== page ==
Ill-content with the Pennsylvania Commonwealth Court's lack of response thus far to a petition filed Tuesday intended to stop Montgomery County and its clerk D. Bruce Hanes from issuing marriage licenses to same-sex couples, the Pennsylvania Department of Health along with Governor Tom Corbett requested expedited action from the court on Wednesday, ratcheting up the rhetoric against gay marriage in the process. According to Philly.com, Gov. Corbett said of Hanes, "Every time he issues a license, he is violating the law…I know the clerk thinks he is coming down on the right side of history, but he has to come down on the right side of the law."
Hanes began issuing marriage liscenses to same-sex couples last week, much to the dismay of the National Organization of Marriage and other gay marriage foes in Pennsylvania. The move came on the heels of state Attorney General Kathleen Kane's decision not to defend Pennsylvania's law that defines marriage as being between a man and a woman in a federal challenge brought by the ACLU.
In their request filed Wednesday, attorneys for the Department of Health argue,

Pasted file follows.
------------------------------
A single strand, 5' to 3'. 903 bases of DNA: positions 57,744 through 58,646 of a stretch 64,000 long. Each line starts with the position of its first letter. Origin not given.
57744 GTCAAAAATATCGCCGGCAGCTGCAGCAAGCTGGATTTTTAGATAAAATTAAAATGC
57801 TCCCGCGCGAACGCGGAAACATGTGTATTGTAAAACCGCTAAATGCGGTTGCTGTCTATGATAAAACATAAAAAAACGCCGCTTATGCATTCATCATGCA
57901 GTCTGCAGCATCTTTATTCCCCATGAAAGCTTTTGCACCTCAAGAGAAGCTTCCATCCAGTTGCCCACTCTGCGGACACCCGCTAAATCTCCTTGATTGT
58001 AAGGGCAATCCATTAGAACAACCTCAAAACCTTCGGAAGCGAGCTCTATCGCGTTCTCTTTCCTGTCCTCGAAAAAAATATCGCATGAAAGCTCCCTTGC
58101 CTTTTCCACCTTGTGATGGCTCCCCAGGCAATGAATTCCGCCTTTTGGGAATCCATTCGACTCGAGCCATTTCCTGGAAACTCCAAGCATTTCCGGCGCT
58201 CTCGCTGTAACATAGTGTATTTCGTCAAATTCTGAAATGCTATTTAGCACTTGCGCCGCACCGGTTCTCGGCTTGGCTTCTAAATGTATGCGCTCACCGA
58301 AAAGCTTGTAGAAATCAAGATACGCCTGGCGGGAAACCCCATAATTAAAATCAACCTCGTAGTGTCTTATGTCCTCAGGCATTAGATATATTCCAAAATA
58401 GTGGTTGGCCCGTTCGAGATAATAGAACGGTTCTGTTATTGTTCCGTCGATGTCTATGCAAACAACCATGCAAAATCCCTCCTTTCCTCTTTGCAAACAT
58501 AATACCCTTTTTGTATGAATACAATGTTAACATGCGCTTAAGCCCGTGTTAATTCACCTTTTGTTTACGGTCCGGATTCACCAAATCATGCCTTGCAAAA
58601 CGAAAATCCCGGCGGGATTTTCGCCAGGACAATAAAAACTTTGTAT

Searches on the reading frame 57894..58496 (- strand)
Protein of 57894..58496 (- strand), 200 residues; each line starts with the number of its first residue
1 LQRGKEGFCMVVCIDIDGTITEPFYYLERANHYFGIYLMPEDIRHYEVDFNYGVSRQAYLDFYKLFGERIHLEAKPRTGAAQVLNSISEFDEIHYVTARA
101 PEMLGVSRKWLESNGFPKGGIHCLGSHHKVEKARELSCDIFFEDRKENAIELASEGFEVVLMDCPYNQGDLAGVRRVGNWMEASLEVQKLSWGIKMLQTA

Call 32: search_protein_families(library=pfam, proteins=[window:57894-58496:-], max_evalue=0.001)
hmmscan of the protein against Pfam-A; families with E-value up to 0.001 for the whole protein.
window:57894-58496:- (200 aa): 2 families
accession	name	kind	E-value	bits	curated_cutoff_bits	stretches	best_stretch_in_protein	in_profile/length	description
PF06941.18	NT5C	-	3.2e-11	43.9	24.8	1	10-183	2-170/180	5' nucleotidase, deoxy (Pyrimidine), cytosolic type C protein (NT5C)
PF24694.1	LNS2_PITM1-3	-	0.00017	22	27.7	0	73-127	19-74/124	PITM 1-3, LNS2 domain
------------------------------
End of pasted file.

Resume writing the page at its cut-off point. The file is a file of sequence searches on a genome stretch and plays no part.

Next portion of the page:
"The clerk is repeatedly, continuously, and notoriously acting in clear derogation of the Marriage Law. Many agencies of government – federal, state, and local – as well as persons and entities in the private sector may be misled by invalid marriage certificates that purport erroneously to certify that same-sex couples are married under the laws of Pennsylvania."
In fact there is some concern that a defeat in court will mean the invalidation of the 41 or so marriage licenses granted by Montgomery County since last week, just as couples in California saw their marriages invalidated after a court ruled in 2004 that then-San Francisco Mayor Gavin Newsom violated state law in allowing same-sex couples to marry. Nevertheless, LGBT allies and advocates in Pennsylvania remain resolved. Montgomery County commissioners are standing behind Hanes and County Solicitor Ray McGarry is said to be "drafting a response to the state's lawsuit."
"The Marriage Law is one of the last discriminatory statutes in the commonwealth," Kane's office wrote in response to a letter from Corbett's Office of General Counsel. "Just as discriminatory laws based on race, religion, gender, disability, and ethnic origin have been struck down by the courts one by one, so, too, will the Marriage Law." Kane's office called this "a watershed moment" and said it was "certainly not the beginning of the 'chaos and uncertainty' that you hysterically predict."